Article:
Meet Sydney and Toni Loew: teenagers, sisters, and entrepreneurs. Residents of the Bay Area, Sydney is a sophomore in high school and Toni is in eighth grade. The sisters enjoy drawing, ballet, and – naturally – engaging with entrepreneurship. These young CEOs created Poketti, pillow characters with a pocket to store items. We sat down with Sydney, Toni, and their mother Kris to discuss their journey.
Poketti began as a school project for Sydney’s seventh grade entrepreneurship class. The project consisted of developing a business plan, a product, and pitching that idea to venture capitalists. She ended up selling the product at school and noticed that it was in high demand among her classmates. Sydney found herself really inspired by the entrepreneurial process and decided to expand her idea into a full-fledged business with the help of her parents and sister, Toni. They began by raising $20,000 on Kickstarter to help pay for a manufacturer to expand their production capabilities.
During our interview Kris emphasized the importance of the culture in and around their all-girls school in Silicon Valley. She expressed her admiration by explaining that they take typical things that would be offered to boys and extend them to girls, encouraging them to break gender stereotypes. She stated how the go-getter attitude of the area inspires the girls and “empower[s] them to think of something on their own”.
What are some advantages to being young entrepreneurs?
“It’s nice starting a business when you’re young because there are so many directions you can take your business. It has given us a lot of life skills like learning about decision-making, building confidence, and giving us patience – these lessons will be helpful in our daily lives as well as in the business world.”
Where do you see the company headed? Are there any other projects you’ve been thinking of?
Sydney and Toni’s goal is to expand their brand and create an entire Poketti culture. “We’ve made YouTube videos, put Poketti online, and have created the app Poketti Confetti. We’re also really interested in partnering with other women entrepreneurs in the industry and have collaborated with the organization Women in Toys.”
Can you tell us more about the Poketti Confetti app?
“The app is a great way to spread the word about Poketti,” Toni shares. It’s a game where Poketti characters come down on the screen and you have to catch each character in their pocket. We wanted to expand our audience and make Poketti more interactive, not only as a product.” You can download Poketti Confetti for free on the app store.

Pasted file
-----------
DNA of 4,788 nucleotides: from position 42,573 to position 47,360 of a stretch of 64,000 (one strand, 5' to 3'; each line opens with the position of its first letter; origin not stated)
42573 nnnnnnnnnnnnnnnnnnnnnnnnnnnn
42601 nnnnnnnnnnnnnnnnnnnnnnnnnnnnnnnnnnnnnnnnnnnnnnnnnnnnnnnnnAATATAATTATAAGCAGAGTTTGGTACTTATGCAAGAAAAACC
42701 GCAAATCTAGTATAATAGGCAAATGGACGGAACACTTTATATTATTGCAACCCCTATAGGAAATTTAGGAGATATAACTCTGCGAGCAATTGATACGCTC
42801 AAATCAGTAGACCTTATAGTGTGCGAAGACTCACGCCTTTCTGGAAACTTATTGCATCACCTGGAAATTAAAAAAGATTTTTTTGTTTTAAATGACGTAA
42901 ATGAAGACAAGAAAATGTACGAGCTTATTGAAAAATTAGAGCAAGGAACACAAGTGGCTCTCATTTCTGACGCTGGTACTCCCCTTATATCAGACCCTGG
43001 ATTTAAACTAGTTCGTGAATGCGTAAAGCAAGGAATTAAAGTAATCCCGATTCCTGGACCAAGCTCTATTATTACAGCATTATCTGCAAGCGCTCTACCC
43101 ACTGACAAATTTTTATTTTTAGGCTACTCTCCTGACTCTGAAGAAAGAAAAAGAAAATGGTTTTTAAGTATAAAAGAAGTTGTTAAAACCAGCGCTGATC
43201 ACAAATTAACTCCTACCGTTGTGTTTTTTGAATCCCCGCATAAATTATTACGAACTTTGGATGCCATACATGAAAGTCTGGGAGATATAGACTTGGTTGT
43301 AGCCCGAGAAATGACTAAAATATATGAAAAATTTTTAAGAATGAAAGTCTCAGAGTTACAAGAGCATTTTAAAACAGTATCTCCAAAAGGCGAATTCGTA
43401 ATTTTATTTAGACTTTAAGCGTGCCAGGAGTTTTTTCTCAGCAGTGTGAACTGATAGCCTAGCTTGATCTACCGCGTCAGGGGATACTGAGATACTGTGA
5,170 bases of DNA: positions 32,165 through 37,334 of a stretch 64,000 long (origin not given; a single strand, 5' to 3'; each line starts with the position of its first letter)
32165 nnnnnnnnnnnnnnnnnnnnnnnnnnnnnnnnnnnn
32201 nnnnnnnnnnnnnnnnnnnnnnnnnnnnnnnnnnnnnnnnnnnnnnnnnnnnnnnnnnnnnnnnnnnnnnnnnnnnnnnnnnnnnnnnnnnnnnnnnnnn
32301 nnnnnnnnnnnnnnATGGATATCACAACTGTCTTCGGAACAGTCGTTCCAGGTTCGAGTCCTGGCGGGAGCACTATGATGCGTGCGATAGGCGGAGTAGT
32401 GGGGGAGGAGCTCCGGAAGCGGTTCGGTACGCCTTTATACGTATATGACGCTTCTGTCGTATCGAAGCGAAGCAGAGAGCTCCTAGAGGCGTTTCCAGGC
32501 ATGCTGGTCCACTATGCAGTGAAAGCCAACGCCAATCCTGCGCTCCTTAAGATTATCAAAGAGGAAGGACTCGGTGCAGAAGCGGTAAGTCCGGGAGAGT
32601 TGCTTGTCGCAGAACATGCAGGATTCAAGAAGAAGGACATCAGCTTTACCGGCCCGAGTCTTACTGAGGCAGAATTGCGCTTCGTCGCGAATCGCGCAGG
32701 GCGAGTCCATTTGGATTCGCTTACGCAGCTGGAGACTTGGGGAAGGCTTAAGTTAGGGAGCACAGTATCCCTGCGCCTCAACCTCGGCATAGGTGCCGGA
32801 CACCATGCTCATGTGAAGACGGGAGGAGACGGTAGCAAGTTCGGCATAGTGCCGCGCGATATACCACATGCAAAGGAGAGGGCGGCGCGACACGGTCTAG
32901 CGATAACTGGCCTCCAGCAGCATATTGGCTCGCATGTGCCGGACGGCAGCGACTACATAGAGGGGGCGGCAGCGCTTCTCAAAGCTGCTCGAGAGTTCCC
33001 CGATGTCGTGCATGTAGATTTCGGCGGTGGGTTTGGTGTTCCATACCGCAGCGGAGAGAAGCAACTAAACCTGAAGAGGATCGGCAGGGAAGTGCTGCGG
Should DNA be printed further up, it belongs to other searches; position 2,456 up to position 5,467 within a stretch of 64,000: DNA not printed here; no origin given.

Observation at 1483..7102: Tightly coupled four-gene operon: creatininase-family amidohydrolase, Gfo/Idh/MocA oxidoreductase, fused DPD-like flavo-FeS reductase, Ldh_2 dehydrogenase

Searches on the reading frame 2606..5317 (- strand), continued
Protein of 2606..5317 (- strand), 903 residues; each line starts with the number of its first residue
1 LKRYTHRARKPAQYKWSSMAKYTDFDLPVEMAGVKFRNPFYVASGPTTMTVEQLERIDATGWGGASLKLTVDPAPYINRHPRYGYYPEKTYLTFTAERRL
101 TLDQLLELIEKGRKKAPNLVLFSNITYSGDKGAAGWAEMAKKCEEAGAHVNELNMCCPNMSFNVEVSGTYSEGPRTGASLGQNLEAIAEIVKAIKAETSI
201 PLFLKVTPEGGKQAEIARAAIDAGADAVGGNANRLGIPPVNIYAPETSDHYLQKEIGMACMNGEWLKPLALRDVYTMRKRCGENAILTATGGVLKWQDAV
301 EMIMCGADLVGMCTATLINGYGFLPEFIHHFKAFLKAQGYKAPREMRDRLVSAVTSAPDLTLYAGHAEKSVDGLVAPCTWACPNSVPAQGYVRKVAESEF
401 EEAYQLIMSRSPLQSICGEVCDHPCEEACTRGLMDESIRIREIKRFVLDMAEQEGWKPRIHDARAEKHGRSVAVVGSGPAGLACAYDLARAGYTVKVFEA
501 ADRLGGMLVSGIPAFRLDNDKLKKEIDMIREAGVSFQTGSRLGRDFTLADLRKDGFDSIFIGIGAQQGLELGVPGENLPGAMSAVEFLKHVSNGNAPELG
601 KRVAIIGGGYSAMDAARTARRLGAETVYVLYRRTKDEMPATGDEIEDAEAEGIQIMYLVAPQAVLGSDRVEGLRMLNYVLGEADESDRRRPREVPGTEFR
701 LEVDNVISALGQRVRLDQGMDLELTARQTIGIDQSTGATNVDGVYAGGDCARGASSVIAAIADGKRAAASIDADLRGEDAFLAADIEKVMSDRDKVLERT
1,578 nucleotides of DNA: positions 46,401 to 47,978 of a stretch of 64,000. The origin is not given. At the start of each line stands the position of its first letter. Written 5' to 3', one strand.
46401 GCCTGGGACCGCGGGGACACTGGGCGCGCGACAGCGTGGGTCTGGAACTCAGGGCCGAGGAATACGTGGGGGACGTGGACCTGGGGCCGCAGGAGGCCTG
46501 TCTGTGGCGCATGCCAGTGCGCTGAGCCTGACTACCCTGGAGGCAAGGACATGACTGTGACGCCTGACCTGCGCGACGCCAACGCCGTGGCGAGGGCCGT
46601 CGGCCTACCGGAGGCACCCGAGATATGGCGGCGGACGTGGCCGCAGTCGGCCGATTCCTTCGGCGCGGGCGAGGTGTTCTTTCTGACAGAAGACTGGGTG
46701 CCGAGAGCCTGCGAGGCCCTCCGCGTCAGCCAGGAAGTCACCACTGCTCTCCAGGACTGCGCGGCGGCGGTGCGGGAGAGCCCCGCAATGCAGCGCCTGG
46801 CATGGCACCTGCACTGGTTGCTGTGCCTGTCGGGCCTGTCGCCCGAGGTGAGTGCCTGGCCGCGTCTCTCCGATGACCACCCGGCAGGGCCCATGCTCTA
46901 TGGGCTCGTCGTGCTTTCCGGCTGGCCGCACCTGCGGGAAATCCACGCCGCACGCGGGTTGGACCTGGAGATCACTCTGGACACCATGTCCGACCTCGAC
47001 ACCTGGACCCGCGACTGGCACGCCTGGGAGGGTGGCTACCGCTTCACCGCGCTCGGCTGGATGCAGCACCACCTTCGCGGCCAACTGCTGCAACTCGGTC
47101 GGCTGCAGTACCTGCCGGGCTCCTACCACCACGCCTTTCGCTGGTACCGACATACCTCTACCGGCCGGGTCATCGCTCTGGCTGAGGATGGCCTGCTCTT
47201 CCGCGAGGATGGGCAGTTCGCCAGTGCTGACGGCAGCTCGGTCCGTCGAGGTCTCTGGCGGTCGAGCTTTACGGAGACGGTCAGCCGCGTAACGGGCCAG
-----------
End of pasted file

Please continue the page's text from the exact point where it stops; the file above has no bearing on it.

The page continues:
What is your favorite part of being entrepreneurs?
Sydney, in particular, has dreamed of being an entrepreneur from a young age. “When I was little I loved going to stores and I would wonder what it would be like to run a store and sell things there.” She also loves sharing her passion for entrepreneurship with others. The girls do speaker events in which they go in and talk about their business to young entrepreneur clubs in middle schools and high schools. Sydney even started a successful club at her own high school, called CEO, to inspire her classmates to become entrepreneurs. “I want to show others how fun being an entrepreneur can be!” She feels that it teaches so many important lessons that you wouldn’t learn in a classroom setting. The club currently has 10 members and is continuing to grow in popularity. The girls in the club are working on a website right now and hope to launch it in the near future.
What challenges have you faced while starting Poketti?
“This whole thing has been a giant learning experience. The main issue has been with manufacturing. Manufacturing our first series in Chicago has been difficult. Communicating and making sure that everything was exactly the way we wanted it was difficult, especially with prototypes.”
What advice would you give to other young entrepreneurs?
“Take every single mistake or every single opportunity and make it into a learning experience. Take everything that you can from every opportunity. Soak it all in. Not only will it help your business, it will also help your life. Enjoy every single part and stay positive – you’re going to get a lot of nos and that shouldn’t make you feel bad because there’s always going to be an opportunity around the corner. Always think positively.”
Who have been mentors/advisors that have influenced your journey with Poketti?
“Ty Warner has really been our role model for our business. I had to do a report on him in school and his approach to business was really inspiring,” said Sydney. She went on to further explain how he started off with nine products, small enough that he could keep a good handle on his business. He also created limited edition products that sold very well. The girls are trying to incorporate limited edition items for Poketti into their product line. They are also inspired by Webkinz and Beanie Babies, common plush toys we all know and love.
To learn more about Poketti check out their latest collection.
Contributors: Ally Massimi and Evangeline Giannopoulos